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Annu Rev Neurosci. 2005;28:275-302.

Olfactory memory formation in Drosophila: from molecular to systems neuroscience.

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1
Department of Molecular and Cellular Biology, Department of Psychiatry and Behavioral Sciences, Baylor College of Medicine, Houston, TX 77030, USA. rdavis@bcm.tmc.edu

Abstract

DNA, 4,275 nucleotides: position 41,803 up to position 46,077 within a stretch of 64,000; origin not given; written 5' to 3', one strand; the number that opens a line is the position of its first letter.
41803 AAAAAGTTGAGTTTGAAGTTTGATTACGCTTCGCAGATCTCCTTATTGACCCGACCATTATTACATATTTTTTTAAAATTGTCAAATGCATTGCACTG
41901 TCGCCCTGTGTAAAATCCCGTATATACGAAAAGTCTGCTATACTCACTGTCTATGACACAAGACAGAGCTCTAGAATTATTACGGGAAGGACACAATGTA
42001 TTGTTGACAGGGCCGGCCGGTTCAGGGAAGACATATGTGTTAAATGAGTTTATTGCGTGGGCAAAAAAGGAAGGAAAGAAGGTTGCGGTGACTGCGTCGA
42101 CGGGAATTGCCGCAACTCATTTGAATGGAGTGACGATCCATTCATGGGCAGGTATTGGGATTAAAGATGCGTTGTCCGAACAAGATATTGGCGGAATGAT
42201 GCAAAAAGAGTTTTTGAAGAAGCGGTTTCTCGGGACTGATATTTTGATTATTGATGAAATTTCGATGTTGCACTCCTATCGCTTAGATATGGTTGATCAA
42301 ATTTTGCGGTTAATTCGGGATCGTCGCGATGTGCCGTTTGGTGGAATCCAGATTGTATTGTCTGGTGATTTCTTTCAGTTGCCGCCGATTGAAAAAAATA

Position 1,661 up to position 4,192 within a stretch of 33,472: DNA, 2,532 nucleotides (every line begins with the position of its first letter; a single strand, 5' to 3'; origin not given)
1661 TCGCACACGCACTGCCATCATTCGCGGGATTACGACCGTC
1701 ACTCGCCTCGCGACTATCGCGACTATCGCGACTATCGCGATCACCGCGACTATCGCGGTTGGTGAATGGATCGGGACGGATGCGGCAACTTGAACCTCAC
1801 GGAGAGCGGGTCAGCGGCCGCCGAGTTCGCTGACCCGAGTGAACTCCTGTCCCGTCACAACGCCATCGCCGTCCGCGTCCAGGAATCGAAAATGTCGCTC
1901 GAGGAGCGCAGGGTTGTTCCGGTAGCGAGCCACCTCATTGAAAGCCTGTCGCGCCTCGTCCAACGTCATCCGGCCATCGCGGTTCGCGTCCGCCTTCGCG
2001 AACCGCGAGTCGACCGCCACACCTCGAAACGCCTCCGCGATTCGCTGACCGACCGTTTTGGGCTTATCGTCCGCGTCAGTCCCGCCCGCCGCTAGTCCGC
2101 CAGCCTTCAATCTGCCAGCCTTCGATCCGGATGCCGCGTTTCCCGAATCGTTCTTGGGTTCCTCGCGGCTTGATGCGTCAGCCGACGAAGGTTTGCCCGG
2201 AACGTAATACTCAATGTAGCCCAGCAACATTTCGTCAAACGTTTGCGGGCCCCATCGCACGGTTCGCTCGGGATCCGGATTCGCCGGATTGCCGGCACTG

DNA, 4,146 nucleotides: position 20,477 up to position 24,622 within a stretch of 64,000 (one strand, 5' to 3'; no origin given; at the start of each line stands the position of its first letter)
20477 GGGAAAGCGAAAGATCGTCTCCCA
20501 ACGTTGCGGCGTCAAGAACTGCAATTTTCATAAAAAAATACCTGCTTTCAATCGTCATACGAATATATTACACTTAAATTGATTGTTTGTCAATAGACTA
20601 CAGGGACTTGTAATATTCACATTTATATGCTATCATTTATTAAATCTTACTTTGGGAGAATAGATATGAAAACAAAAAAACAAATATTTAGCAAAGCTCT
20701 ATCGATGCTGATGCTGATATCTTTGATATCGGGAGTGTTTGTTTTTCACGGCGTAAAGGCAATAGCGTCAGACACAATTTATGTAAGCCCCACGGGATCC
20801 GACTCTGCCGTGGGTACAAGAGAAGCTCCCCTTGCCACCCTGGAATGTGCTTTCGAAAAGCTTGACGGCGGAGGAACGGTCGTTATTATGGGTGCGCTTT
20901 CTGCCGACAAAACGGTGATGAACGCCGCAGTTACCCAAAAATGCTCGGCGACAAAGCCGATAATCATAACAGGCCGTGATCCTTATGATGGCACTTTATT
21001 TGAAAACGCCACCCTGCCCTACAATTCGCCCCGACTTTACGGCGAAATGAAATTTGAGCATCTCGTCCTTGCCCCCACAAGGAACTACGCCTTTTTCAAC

The olfactory nervous system of insects and mammals exhibits many similarities, which suggests that the mechanisms for olfactory learning may be shared. Molecular genetic investigations of Drosophila learning have uncovered numerous genes whose gene products are essential for olfactory memory formation. Recent studies of the products of these genes have continued to expand the range of molecular processes known to underlie memory formation. Recent research has also broadened the neuroanatomical areas thought to mediate olfactory learning to include the antennal lobes in addition to a previously accepted and central role for the mushroom bodies. The roles for neurons extrinsic to the mushroom body neurons are becoming better defined. Finally, the genes identified to participate in Drosophila olfactory learning have conserved roles in mammalian organisms, highlighting the value of Drosophila for gene discovery.

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